Railroad workers in US reject concessions contract

Conductors with BNSF Railway in the northern United States have voted down a proposed new contract, opposing the historic concessions presented by the railway and the International Association of Sheet Metal, Air, Rail & Transportation Workers (SMART) local GO-001. The contract, which covers roughly 60 percent of BNSF conductors, would have created a model for concessions industry-wide.

The contract proposed that after new Positive Train Control (PTC) signaling technology is implemented in 2015, BNSF would have been able to replace an on-board conductor on many trains with a roaming, on-the-ground conductor, called a “master conductor.”

After decades of cuts to crew size, there are generally two people that operate freight trains along their route: an engineer and conductor. While the engineer operates the train, the conductor reads signals that direct traffic, communicates with the dispatcher of rail traffic, manages paperwork about the train’s consist (including information on hazardous cargo) and generally works with the engineer to ensure safe and proper movement of the train.

The conductor also handles all work on the ground, which includes throwing switches, switching out freight cars and fixing mechanical problems. This is dirty, dangerous work, and it is done year round, night or day, in all weather, on notoriously unpredictable work schedules that are frequently over 40 hours a week. (For example, the GO-001 local covers BNSF territory in North Dakota, Montana, and Minnesota that experienced weeks of severe continuous below-zero temperatures last winter, during which BNSF operations nearly shut down.)

The proposed master conductor position would have taken the conductor out of the cab on trains with PTC, assigning to the engineer the conductor’s current in-cab responsibilities. Instead, the master conductor would cover a territory rather than individual trains, with an expanded range of tasks, which likely would result in a reduction of staffing as more productivity was squeezed out of both engineers and conductors.

On the surface, the SMART proposal seemed to be an inexplicable sellout. BNSF railway—owned fully by Warren Buffett's Berkshire Hathaway—is swimming in profits. BNSF's northern track covers the booming Bakken crude oil region, and traffic has grown so much that it has overwhelmed the railroad's capacity and staffing.

A lack of crews in that region last winter even led to incentive pay for employees willing stay available for work on weekends and holidays. Yet simultaneously, SMART was working with BNSF to negotiate an agreement that allows for employee reduction.

What it would have given though to SMART was the upper hand against the Brotherhood of Locomotive Engineers and Trainmen (BLET), which represents engineers, when BNSF does insist on crew reductions. Essentially, SMART decided to work with the company to attempt to ensure its own dues base at the expense of workers in both BLET and SMART.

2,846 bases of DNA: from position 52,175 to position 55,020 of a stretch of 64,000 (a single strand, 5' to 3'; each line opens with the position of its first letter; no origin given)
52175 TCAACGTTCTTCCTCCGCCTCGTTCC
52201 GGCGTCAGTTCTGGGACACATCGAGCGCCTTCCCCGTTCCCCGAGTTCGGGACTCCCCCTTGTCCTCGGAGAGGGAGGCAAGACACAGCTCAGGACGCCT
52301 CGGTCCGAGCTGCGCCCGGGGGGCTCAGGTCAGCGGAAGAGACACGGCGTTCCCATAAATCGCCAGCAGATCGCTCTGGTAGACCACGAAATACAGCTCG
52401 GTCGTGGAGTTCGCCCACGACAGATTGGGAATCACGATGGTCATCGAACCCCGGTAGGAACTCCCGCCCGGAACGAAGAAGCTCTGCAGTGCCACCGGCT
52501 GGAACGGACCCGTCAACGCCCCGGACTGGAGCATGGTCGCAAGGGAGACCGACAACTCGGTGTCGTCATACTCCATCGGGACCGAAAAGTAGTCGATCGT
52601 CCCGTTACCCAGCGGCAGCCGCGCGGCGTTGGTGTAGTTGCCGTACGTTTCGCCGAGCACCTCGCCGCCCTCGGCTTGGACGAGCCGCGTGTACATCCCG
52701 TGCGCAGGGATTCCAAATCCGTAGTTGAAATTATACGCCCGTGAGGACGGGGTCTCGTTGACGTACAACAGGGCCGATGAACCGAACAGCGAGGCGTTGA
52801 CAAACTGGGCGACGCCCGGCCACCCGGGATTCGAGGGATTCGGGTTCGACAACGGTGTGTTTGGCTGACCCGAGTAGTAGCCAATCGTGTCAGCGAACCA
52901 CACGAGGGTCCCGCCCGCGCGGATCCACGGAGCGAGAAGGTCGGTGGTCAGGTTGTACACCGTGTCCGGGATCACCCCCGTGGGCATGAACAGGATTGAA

Railroads have been using the excuse of technological innovations to cut crew size for decades, and at every step of the way, the United Transportation Union (UTU, SMART's predecessor) and the BLET fought each other for the spoils. Picket lines have been crossed, and both organizations have repeatedly sought to expand their own contract craft definitions to snipe the jobs of the other union. For example, with the introduction of remote-control belt packs to control locomotives in yards, the UTU won an arbitration decision to allow conductors to operate them, taking the jobs of BLET members.

In 2007, a division of BLET negotiated a contract with BNSF allowing for trains to be operated with a lone engineer once a UTU agreement requiring a conductor on every train expired. Now, with PTC on the way, which will provide constant remote enforcement to prevent a train from exceeding its authorized speed or location, the unions are accepting one-person crews as inevitable.

SMART General Committee Chairman Randy Knudson told BNSF workers that “untold ground service positions have already been lost to what are, by today's standards, somewhat primitive technological advancements. Neither the Protective Department nor the Legislative Department were able to stop any of these job losses. With Positive Train Control and other technological advancements on the horizon, it is the text-book definition of insanity to employ the same old 'fight-'em-till-you-can't fight-'em-no-more' strategy and expect a different result.”

This statement is an admission of bankruptcy by SMART. Rejecting unity with railroad workers in BLET, much less strike action, it offers selling out to the company for the “best” deal possible as the only way forward.

Significantly, BNSF workers have overwhelmingly rejected this attitude in voting down the contract. The multi-billion dollar rail industry and its backers are pushing to squeeze as much productivity out of railroad workers as possible, regardless of the impact on crew fatigue and safety, and the SMART agreement would immediately set a precedent replicated across North America.

But the railroads will come back for more. In response to the rejected contract, John Phelps, Vice President of Labor Relations at BNSF, said, “They have decided not to move forward at this time, and we respect the process.” In other words, BNSF sees this as a merely temporary delay to a long-sought reduction of crew size.

Yet railroad workers will find no unity or way to fight against the demands of the railroads with the UTU or BLET, which work openly with the railroads to present concessionary demands to railroad workers.